Sustainable forest management is more than limiting harvesting volume of timber in tall forest areas. Reclamation and restoration of depleted forest areas is gaining importance as areas of remaining tall forest are diminishing. Irrespective of the causal factors be it unsustainable logging, mining or forest fires, secondary forest resulting from these activities deserve special attention. In East Kalimantan a wide variety of trees has been used for reforestation of areas affected by the devastating fires of 1982- 1983. These attempts involved exotic as well as indigenous species, and results varied considerably. The 1998 fires that raged through the area sadly destroyed most of the successful trials. Gradually emphasis of reforestation has shifted towards the use of indigenous species, which are obviously well adapted to the often very harsh conditions of secondary scrub vegetation. The problem is to find and identify these good alternatives. Identifying seedlings is often very difficult, as they may differ conspicuously in their general morphology from the adult stages and many distinguishing characters are often not yet present (e.g. characters of flowers and fruits). In this manual a selection of the secondary forest tree species as encountered in various areas of East Kalimantan is presented. Circumstances resulting from the 1998 forest fires prevented a traditional approach of collecting seed from mother trees and raising seedlings under nursery conditions. Instead wildings were collected in various secondary habitats. Fruiting trees were relatively rare at the time of this study, which explains the absence of certain, less regularly fruiting, species in the book. However, this may well be considered a first selection concerning availability of planting material for reforestation purposes. Information on habitat and ecology is briefly mentioned, to give a first indication of suitability in reforestation. In December 1999 I had the opportunity to very quickly test the manual in the field in East Kalimantan. Grabbing seedlings along a roadside in badly depleted forest resulted in successful identification of the plants in over 90 percent of the material. Whereas the manual is intended for seedlings up to 6 months, identification of older plants worked remarkably well.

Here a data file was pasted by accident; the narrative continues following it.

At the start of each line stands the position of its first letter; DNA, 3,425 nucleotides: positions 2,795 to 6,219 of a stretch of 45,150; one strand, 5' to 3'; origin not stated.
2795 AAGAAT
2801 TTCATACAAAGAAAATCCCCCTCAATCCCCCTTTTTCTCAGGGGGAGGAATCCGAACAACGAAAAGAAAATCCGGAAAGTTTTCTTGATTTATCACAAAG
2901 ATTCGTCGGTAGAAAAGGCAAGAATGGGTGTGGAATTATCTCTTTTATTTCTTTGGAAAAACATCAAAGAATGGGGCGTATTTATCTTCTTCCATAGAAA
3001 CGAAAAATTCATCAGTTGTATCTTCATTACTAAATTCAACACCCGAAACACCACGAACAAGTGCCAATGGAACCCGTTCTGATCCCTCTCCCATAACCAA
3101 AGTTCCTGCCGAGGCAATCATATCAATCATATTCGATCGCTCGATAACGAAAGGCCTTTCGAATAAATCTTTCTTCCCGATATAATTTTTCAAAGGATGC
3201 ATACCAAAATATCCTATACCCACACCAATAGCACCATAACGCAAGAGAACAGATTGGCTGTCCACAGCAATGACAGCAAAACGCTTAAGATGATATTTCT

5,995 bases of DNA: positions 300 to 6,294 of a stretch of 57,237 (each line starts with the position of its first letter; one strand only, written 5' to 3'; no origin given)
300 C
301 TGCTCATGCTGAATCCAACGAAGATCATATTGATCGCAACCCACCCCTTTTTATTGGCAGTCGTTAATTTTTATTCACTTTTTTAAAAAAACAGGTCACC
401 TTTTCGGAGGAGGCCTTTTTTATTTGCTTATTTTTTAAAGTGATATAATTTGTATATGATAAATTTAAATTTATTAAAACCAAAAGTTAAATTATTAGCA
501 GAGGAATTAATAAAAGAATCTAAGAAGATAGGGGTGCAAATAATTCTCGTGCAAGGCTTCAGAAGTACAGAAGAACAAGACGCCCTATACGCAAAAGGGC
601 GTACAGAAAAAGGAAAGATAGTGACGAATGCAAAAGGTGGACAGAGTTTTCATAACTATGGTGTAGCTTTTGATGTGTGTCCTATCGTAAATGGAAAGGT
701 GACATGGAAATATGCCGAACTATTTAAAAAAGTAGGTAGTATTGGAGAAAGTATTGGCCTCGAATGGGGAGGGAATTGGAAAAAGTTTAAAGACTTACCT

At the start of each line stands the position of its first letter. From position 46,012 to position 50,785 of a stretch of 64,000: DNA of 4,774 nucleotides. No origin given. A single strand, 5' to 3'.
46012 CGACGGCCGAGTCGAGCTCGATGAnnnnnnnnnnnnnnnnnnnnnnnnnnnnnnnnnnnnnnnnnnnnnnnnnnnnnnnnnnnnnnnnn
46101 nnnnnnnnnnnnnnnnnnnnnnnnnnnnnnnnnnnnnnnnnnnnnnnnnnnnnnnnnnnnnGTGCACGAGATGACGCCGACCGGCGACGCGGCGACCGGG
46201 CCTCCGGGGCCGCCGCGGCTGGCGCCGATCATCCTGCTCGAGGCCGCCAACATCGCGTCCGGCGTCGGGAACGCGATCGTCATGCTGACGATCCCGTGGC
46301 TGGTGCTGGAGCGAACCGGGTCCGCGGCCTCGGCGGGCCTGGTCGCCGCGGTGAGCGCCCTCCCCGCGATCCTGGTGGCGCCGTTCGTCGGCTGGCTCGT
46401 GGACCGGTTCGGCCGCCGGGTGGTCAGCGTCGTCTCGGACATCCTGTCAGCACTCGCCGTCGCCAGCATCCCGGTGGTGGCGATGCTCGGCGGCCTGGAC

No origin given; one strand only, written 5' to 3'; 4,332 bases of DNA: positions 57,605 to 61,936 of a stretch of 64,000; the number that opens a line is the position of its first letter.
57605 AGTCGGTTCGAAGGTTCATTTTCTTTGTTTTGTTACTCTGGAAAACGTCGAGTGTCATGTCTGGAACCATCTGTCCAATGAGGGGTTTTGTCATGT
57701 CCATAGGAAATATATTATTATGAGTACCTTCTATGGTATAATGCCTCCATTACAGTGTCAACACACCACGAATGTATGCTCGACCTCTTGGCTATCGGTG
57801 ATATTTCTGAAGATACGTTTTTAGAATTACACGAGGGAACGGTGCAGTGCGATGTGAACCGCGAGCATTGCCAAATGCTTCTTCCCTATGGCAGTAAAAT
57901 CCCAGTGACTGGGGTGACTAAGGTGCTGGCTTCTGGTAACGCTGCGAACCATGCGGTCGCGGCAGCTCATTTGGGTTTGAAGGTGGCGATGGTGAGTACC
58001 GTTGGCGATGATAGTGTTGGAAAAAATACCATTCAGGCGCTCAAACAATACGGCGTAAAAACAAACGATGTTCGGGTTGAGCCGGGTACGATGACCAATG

|Journal||Blumea: Biodiversity, Evolution and Biogeography of Plants|
|Rights||Released under the CC-BY 4.0 ("Attribution") License|
van Valkenburg, J. L. C. H., van Balgooy, M.M.J, Lemaire, A.J.J, Veldkamp, J.F, & Adema, Frits. (2000). Reviews. Blumea: Biodiversity, Evolution and Biogeography of Plants, 45(1), 248–252.